“The power of projections to hit psychic targets serves both defensive and integrative functions. Projections are a natural aspect of psychic functioning, as we know from watching children at play: we first see inner images “out there” in order to experience them internally.”
Recent severe environmental events have made facing climate change urgent. We talk with Jeffrey Kiehl, PhD, climate scientist, Jungian analyst, and author, about bringing a psychological perspective to our present situation and the process of change.
Polyamory, a current phenomenon, endorses open relationships with multiple lovers. The term means many loves, and polyamory strives to legitimize the benefits of non-monogamous romance and sexuality among adults.
The archetype of the trickster shows up in ambiguity, duplicity, contradiction and paradox. Usually depicted as masculine, trickster has been featured in tales worldwide through history. We see him as a boundary crosser, shape-shifting imitator, versatile adapter, and disruptor of norms whose deceptions often backfire on him.
Although a secret is usually considered information deliberately kept from others, we also keep secrets from ourselves. Internal secrets consist of emotionally laden knowledge that consciousness represses; the price of such secrets may be a complex or neurosis.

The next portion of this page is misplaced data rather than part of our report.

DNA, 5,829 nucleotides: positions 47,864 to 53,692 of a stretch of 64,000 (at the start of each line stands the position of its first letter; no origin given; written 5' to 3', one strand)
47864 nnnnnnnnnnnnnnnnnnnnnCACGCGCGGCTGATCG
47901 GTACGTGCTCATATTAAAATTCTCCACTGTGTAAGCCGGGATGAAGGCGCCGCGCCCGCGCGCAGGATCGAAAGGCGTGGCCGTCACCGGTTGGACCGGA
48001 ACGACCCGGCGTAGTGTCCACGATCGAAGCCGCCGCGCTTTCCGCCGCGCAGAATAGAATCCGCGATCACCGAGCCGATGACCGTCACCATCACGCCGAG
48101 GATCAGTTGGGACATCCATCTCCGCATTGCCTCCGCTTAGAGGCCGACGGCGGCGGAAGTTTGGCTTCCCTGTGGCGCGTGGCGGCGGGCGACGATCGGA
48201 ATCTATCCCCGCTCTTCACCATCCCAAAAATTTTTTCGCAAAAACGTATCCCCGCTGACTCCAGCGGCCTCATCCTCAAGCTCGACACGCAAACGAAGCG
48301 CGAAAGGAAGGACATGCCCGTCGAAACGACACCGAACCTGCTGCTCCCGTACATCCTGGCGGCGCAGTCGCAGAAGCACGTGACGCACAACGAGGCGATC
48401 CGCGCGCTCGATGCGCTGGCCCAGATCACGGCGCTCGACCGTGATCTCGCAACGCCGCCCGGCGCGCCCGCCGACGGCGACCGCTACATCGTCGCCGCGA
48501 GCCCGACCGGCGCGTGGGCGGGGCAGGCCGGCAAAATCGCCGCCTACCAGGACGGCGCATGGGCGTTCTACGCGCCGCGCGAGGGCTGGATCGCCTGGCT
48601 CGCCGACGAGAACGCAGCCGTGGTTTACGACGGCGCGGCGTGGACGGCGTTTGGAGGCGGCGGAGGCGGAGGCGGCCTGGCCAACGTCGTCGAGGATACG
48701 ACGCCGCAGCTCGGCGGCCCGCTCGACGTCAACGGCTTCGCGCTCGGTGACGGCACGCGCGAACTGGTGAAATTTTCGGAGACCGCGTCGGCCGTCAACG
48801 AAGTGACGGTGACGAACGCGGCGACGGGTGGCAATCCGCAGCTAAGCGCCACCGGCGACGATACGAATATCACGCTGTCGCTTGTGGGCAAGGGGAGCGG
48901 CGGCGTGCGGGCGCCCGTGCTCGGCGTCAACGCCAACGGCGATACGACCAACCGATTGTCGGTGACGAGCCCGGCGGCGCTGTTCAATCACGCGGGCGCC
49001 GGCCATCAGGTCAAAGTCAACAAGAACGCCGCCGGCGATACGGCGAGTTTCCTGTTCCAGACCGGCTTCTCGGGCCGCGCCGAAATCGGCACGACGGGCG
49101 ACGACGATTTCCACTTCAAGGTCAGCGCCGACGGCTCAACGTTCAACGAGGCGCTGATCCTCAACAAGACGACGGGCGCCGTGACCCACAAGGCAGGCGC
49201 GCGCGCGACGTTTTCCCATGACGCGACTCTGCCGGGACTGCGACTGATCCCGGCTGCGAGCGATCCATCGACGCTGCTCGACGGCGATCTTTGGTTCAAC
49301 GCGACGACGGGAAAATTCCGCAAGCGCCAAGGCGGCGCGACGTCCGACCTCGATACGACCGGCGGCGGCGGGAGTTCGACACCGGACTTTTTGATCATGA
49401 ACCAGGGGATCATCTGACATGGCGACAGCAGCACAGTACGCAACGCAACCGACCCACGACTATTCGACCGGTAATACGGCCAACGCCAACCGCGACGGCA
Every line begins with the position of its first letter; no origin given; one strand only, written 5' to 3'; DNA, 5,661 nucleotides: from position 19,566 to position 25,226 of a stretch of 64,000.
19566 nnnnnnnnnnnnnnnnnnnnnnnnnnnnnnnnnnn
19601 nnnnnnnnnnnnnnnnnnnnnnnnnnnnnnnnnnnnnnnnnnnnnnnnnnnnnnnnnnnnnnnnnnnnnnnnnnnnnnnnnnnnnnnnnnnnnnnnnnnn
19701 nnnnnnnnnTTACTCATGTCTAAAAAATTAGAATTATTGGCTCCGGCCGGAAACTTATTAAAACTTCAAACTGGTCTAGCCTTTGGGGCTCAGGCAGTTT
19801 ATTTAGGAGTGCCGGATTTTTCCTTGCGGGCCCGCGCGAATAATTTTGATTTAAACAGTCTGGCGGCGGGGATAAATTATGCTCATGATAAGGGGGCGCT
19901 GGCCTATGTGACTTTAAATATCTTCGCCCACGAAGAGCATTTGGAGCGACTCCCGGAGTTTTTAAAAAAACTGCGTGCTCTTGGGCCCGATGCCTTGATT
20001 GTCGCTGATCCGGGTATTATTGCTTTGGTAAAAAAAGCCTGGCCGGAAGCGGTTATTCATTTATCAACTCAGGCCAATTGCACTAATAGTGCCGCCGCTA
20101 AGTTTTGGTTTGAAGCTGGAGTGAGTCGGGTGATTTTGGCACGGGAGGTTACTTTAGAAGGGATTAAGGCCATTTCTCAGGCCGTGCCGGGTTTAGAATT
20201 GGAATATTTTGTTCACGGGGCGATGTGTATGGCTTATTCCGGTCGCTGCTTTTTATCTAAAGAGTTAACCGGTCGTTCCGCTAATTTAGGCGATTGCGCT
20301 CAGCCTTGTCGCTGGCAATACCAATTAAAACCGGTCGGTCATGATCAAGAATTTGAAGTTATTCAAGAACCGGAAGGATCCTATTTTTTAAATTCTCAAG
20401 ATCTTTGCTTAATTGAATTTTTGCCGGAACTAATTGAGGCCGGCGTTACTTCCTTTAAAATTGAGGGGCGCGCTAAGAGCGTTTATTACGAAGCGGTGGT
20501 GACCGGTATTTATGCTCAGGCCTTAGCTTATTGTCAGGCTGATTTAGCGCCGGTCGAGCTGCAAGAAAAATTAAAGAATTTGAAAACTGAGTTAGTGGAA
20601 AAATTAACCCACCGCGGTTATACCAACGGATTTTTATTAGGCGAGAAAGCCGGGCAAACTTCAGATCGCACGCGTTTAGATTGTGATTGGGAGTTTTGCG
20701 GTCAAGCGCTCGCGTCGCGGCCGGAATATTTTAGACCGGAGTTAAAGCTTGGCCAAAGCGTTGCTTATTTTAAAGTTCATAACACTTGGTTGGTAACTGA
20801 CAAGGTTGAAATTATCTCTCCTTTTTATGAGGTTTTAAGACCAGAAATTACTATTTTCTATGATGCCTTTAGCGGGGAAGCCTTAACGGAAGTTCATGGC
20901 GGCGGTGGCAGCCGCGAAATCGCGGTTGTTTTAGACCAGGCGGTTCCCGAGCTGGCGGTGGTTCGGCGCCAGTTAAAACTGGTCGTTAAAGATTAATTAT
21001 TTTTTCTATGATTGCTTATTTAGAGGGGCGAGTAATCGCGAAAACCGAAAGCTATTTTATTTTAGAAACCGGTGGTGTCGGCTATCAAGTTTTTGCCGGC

Charles Dickens’ novella, A Christmas Carol, vividly portrays the journey to healing and transcendence. It was written in a fever, released on December 19, 1843, and sold out before Christmas. Ebenezer Scrooge’s visitations by the spirits of Christmas Past, Present and Yet to Come are vivid depictions of the path from trauma to transformation. As in psychotherapy, Scrooge revisits his past; by reclaiming the feelings he exiled as a child, Scrooge discovers compassion and connection.
Siblings are embedded in the human psyche as they are in life. Even if one lacks siblings, there is ready access to them through friends, fairy tales, myths, and scripture.
Partings connote a finality of farewell that signifies completion of a relationship. We may part from a stage of life, depart from home or college, or say farewell to a person, process or project. Partings signify the end of a story that has been told and reached conclusion. The Japanese tale of Princess Moonbeam illustrates the importance of accepting a necessary ending: those who could not do so were turned into statues, fixed in eternal stasis.
Dr. Fanny Brewster, Jungian Analyst, colleague and friend, joins This Jungian Life to discuss her forthcoming book, The Racial Complex: A Jungian Perspective on Culture and Race.
It happens all the time: people and problems split into opposing camps, whether the conflict is internal, between partners, in a family or—as we know all too well—between political parties.